Kevin Grace

Building a Research Repository of Street Artists and Performers: The Zozimus Project

Throughout cities around the world, thousands of street performers show their art and ask for the patronage of passersby. They are puppeteers, percussionists, dancers, singers, sidewalk chalkers, and a host of others plying their artistry in the public sphere. While street performers are a vibrant part of global environments, for the most part they are here today and gone tomorrow. How can they become a source for urban research, a cultural dynamic variously expressed throughout the world? How do we document the art that has at its core an identity of being “in-between.”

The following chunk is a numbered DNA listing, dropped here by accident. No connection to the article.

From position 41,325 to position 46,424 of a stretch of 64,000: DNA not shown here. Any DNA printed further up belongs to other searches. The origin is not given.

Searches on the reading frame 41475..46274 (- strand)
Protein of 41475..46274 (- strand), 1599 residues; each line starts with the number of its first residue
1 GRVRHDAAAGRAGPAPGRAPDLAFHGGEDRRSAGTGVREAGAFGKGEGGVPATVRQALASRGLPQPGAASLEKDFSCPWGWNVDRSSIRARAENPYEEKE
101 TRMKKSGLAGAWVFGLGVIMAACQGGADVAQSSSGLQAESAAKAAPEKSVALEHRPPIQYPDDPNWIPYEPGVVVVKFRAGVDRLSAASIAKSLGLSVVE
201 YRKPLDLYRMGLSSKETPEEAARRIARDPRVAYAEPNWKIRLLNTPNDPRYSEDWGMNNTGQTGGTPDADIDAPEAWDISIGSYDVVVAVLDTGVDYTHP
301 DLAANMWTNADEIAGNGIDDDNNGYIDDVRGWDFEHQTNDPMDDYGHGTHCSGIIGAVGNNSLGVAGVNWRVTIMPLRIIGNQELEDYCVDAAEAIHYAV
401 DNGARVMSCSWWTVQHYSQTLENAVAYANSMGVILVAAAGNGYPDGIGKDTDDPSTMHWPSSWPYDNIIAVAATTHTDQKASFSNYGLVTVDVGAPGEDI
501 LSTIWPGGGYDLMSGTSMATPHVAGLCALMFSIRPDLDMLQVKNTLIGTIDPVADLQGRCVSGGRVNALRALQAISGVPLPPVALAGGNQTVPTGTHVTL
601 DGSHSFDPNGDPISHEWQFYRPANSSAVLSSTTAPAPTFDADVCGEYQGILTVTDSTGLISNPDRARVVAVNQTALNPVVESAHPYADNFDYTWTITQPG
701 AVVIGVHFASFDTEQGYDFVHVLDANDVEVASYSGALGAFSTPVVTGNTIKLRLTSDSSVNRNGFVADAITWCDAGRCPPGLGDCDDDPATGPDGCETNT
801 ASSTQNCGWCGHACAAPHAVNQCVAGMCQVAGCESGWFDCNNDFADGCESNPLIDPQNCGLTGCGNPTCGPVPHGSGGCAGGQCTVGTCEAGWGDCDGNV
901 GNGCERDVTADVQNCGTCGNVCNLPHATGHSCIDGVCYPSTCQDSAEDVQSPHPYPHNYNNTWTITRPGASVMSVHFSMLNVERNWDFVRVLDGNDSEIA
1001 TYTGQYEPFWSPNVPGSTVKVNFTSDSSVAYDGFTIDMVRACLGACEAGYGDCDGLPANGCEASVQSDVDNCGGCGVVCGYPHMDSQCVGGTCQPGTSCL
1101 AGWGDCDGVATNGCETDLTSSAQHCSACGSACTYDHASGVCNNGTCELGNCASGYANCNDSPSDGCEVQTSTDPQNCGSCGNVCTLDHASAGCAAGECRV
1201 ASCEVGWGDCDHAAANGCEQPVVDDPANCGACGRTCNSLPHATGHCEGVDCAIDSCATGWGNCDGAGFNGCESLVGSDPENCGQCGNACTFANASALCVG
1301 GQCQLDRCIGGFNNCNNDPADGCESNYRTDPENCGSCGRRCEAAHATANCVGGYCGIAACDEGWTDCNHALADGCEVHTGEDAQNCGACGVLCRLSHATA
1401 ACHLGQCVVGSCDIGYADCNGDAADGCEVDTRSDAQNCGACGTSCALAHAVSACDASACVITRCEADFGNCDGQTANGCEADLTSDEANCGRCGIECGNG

Through an emerging effort at the University of Cincinnati, the Zozimus Project is designed to gather images and information on street performers in order to preserve aspects of an ever- changing international cultural element. Named for a 19th project is building a database on street artists that contributes to an ethnological understanding and to promote a cross-cultural dialogue using original source material. Soliciting contributions from any traveler, tourist, or resident, Zozimus advances the viewpoint that university special collections have a mandate to collect and make accessible unique and primary documents to scholars, students, and the general public throughout the world.